Paul: Yes; it’s that capacity for wonder / the capacity for the fulfillment of wonder that is controlled by God and God alone. Yes; you call it worship, but there is something about that word, awe—about the wonder—the capture that—
—it’s the blown away by that—it’s: “This is what I want. This is what I live for. This is what I want to shape my life.” It’s that thing.
Bob: We use the word, awesome, a lot and use it about things that are trivial. Instead of being awesome, we call the mundane awesome.
But we’ve been in circumstances where—maybe, you’ve been at a Broadway show / and the lighting, the effects, the way it all comes together, the music—you walk out having been emotionally-moved. You look at each other and go, “That was awesome!” What are we saying when we say that to one another? How does that help us understand our definition of what awe is?
Paul: What we’re talking about is something that is more deeply theological than we understand. That capacity to want to be blown away / that capacity for wanting wonder in our life—
—the fact that we have eye-gates, and ear-gates, and heart-gates that can receive that—the fact that we are in a physical world that gives us that was all carefully designed by God so that would all lead us to have hearts that are satisfied with Him, where the thing that creates the deepest wonder, the deepest glory, the deepest satisfaction in me is God.
Dennis: Why do you think that God created us with this need for awe?
Paul: Because He created us for Him. What awe finally gets you to—and this is really humbling—is that it’s not about you / that I don’t live in the center of my universe. It’s not about my comfort. It’s not about my peace. It’s not about my happiness. It’s not about me. It’s not about me. It’s not about me. It’s about Him. And so, He gave us this hunger inside of us that can’t be satisfied by anything else but Him.
Now, the dark side of that is—if you replace God with horizontal, physical, created things, awe is not replaced by awe; awe is replaced by addiction because those things can’t satisfy you. So, you’ve got to go back again, and again, and again. Somewhere along the way, you get hooked. You get hooked to the love of a person, or you get hooked to business success, or you get hooked to alcohol. We’re all addicts in some way.
Dennis: Experiences through entertainment, athletics—
Paul: Sure—or the next big adventure, or vacation, or whatever—because those things can’t satisfy you. That’s why Paul says—in 2 Corinthians 5:15—that Jesus came so those who live would no longer live for themselves. He could have said, “Jesus came to give you back your awe of God again”; and he would have been saying the same thing because, when I’m not living in awe of God, the other alternative is it is awe of me.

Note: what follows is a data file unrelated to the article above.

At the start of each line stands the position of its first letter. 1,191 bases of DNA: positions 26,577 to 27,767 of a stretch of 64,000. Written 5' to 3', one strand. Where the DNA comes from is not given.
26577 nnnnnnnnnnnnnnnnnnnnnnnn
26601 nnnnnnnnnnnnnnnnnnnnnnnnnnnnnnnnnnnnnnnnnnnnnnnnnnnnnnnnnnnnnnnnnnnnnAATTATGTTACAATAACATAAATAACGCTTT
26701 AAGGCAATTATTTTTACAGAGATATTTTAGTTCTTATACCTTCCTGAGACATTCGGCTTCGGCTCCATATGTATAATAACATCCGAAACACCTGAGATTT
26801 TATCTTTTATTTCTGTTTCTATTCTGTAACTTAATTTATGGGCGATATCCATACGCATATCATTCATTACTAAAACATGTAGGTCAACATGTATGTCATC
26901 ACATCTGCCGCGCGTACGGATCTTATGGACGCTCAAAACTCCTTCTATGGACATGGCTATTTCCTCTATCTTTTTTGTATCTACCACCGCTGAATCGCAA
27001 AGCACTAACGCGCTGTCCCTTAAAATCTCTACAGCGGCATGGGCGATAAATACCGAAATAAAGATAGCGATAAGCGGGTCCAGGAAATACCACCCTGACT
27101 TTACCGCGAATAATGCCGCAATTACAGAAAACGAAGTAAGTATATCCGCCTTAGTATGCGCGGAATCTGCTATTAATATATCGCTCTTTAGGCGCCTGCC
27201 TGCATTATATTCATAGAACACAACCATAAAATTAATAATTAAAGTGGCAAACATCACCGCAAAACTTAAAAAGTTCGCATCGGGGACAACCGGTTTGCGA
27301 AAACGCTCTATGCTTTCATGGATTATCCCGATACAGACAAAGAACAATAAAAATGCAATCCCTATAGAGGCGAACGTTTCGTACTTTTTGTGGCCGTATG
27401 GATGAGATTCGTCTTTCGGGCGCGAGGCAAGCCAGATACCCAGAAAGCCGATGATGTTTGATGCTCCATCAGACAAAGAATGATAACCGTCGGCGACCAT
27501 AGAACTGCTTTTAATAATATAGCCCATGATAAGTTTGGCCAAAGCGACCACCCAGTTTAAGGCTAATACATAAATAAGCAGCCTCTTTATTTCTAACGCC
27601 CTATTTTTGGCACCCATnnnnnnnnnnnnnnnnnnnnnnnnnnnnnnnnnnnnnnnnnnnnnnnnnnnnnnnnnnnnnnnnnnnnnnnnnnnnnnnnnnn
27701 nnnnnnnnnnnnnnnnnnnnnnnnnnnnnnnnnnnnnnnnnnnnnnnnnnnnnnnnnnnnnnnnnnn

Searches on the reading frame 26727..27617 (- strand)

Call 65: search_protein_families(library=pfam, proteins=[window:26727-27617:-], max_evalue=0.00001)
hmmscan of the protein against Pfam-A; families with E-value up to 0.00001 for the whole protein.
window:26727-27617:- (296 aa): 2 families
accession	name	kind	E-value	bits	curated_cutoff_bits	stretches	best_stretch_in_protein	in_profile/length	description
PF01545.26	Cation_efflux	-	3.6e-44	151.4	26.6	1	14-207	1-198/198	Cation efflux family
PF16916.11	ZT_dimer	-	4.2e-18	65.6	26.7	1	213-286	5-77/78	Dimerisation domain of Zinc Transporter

Whatever I decide will satisfy me begins to direct my life.
Well, maybe, you’re a believer—listening to this program, saying, “That’s not me.” Sure it is! / It’s me! So, maybe, that moment is schedule—I’m ripping because Luella is five minutes late. Think about what that’s about. I mean, that’s so ugly and audacious: “Who do I think I am?”—that: “I am the center of my world, and you must not be three or four minutes late without incurring my irritation.” That’s not a law problem—that’s an awe problem that creates a law problem.
I mean, if a husband is screaming at his wife things that she should never hear him say—he’s a Christian man—he’s not doing that because he’s ignorant of Gods law /
he is not because he knows God’s law. He’s doing it, in that moment, because he doesn’t give a rip about God’s law because he’s now in the center of his world. It’s all about him; and somehow, she has gotten in the way of what he wants.
Bob: So, if you’re waiting for your wife, and she’s five minutes late, and you’re starting to get frustrated—how does re-centering yourself on the awe of God, and stopping and remembering, “God is indeed majestic, and mighty, and all-glorious,”—how does that affect the fact that “I’m still a little irritated because I wanted to be here when things started”?
Dennis: I mean, you wrote the book about having awe. You’ve undoubtedly been irritated.
Paul: It’s an easy question to answer because what you need to own is: “Your emotional life always reveals what your heart is in awe of—where you are happy, where you are joyful, where you’re angry, where you’re sad.”
In that moment, God, in His grace, is giving me warning signs. The warning sign is my anger. The fact that I even recognize that I am angry is grace. So, how about—in that moment, instead of yelling at my wife, cry out to God and say: “God, help me! Here I am again. I forget who You are. I forget Your existence. I get into my world and what I want. I need Your help.”
What has happened in that moment is anger—instead of producing dysfunctional relationships—it has begun to produce worship. How beautiful is that?
Dennis: You know, I’m just listening to you here; and I am thinking, “The awe of God should produce fruit in your life.”
Dennis: Galatians 5 talks about the fruit of the Spirit. The first one is love. If people want to know how to love—how to love an imperfect person, an imperfect child, an imperfect relative—